Prix fixe fest 


Devour Downtown Winterfest: 35 distinguished restaurants, three courses for $30, (almost) two weeks (Jan. 21-Feb. 2). There’s more to the technical exposition of this now 3-year-old event. I’ve heard the Devour Downtown idea originated with The Oceanaire Seafood Room’s former general manager, Richard Edwards, and Chef Ryan Nelson. Most important: For patrons, this is a chance to get a reasonably priced meal at an upscale restaurant. For the participating restaurants, it’s a way to recruit visiting patrons for special occasions during their slow times. Everyone has a birthday or anniversary.

I attended a Devour Downtown preview at Greek Islands, R Bistro and Agio’s last week that gave more than a taste of the food; it showed how these restaurants — many that have entrées regularly priced around the $20 mark and above — negotiate their three-course menus for $30.

Some restaurants have more of a fixed menu than others. R Bistro has a set menu of French feta salad with pears, pomegranates and arugula; sauerbraten of beef with root vegetables for the main course; and an apple and cranberry crisp for dessert. The mild French feta contrasted artfully with the red-ripe pears in the first course salad, and the sauerbraten also promises to be otherworldly (it wasn’t yet available for our tasting, but the beef will marinade in a mixture including peppercorns, cloves, red wine and bay leaf). If this is cheap, Chef Regina Mehallick masters shabby chic.

Agio’s also gives it to you straight — a Portobello mushroom with mozzarella, greens and tomato balsamic salsa to begin, an entrée of chicken and shrimp fettuccini in a creamy saffron sauce and strawberry cream cake with Grand Marnier sauce for dessert. No substitutions. Too bad, because the Portobello mushroom had something — Chipotle in the salsa? Another smoky culprit? — that introduced discord into an otherwise de rigueur dish. I can recommend the main chicken and shrimp dish with fettuccini in a saffron cream sauce with artichokes, tomato and black olives. The artichokes tasted canned, but the sweet shrimp and perfect, al dente fettuccini more than made up for it.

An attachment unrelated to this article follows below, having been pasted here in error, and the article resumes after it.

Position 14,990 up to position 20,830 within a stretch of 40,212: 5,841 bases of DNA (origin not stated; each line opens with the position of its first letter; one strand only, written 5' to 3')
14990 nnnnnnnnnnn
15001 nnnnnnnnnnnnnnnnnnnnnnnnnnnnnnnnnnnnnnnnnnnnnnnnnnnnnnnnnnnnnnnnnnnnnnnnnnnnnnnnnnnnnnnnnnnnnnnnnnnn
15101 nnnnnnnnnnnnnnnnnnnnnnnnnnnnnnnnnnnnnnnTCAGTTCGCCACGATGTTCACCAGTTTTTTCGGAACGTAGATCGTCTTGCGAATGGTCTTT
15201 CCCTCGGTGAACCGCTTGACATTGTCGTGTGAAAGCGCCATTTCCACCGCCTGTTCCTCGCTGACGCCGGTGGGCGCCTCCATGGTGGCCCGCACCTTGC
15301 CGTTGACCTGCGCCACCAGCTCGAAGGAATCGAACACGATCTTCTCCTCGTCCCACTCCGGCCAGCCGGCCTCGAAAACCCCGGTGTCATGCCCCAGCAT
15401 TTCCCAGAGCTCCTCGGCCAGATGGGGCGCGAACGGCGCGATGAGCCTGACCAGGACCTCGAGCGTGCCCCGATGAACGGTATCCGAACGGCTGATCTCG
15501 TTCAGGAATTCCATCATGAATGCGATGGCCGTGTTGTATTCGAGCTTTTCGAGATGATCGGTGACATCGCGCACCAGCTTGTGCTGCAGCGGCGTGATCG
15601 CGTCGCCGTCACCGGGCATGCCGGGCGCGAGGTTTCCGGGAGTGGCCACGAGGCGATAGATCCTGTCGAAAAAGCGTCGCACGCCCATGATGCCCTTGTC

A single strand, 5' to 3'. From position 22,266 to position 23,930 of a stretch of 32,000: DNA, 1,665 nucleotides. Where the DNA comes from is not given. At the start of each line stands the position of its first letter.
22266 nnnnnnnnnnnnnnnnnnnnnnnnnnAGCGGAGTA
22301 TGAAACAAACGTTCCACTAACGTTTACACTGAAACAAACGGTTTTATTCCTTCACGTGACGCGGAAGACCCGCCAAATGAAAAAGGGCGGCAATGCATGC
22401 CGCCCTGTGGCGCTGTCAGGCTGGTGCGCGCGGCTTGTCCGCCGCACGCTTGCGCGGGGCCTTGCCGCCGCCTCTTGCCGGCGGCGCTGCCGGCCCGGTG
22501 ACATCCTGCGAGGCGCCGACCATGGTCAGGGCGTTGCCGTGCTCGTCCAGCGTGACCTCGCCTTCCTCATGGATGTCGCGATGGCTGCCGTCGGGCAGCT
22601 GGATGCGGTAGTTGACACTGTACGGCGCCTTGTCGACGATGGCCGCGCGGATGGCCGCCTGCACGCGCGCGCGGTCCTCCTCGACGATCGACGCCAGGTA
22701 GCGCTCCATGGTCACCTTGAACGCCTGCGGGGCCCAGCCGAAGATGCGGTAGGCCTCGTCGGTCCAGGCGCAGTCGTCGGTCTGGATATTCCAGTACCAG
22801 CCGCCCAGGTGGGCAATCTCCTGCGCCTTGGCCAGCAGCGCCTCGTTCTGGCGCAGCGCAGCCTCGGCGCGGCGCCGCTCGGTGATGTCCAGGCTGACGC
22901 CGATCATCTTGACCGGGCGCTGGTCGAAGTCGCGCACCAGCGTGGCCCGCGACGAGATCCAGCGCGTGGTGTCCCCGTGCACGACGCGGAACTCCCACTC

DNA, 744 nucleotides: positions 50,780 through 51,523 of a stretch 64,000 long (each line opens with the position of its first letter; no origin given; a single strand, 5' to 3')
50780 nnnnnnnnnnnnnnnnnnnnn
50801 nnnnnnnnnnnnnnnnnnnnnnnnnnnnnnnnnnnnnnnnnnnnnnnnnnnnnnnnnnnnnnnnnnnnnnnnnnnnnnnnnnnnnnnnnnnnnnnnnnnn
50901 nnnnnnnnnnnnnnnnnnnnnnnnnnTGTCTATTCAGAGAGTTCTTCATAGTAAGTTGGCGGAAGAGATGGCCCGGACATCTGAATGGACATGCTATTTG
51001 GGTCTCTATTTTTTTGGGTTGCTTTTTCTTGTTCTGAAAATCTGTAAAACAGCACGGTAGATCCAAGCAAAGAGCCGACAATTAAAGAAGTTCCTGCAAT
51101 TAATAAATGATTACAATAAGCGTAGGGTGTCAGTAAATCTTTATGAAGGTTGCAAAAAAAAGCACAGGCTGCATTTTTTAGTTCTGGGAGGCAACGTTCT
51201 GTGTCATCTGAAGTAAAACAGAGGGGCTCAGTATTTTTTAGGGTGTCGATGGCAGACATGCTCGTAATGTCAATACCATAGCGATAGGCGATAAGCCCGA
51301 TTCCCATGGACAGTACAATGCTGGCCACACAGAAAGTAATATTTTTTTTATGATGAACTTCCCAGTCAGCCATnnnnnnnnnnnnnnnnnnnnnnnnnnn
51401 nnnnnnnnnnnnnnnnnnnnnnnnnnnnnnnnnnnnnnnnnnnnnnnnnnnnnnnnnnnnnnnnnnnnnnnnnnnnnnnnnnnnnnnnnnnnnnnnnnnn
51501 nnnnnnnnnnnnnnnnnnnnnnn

Greek Islands, the family-owned restaurant on South Meridian, shows that culture’s love for food with a very generous Winterfest menu. Here you actually get four courses, and choices within each category. For a crash course in excellent Greek food, get the combination platter as your main entrée: moussaka, pasticchio, gyro meat, spanakotiropita, tiropita, dolmades, rice pilaf, Olympian beans and Greek potatoes. And though the restaurant is plugging its new florinis — roasted red pepper with feta — on the appetizer section, the “flaming” saganaki cheese shouldn’t be passed.

One last menu I’ve had the pleasure of previewing (and actually, you can preview most menus at the Devour Downtown official Web site: is at The Oceanaire. The fresh seafood — much of it flown in daily — is always tasty (and a bit pricey). If you’ve never tried the signature crab cakes, do it now. They’re an option on the prix fixe menu, which gives you more choices than many others.

That’s another great perk: Many restaurants, aware they’re attracting some newcomers, are including their signature dishes on their menus. St. Elmo’s has a scaled down version of their shrimp cocktail (usually almost $15) on the special menu.

Devour Downtown Winterfest
Jan. 21-Feb. 2


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Jennifer Litz

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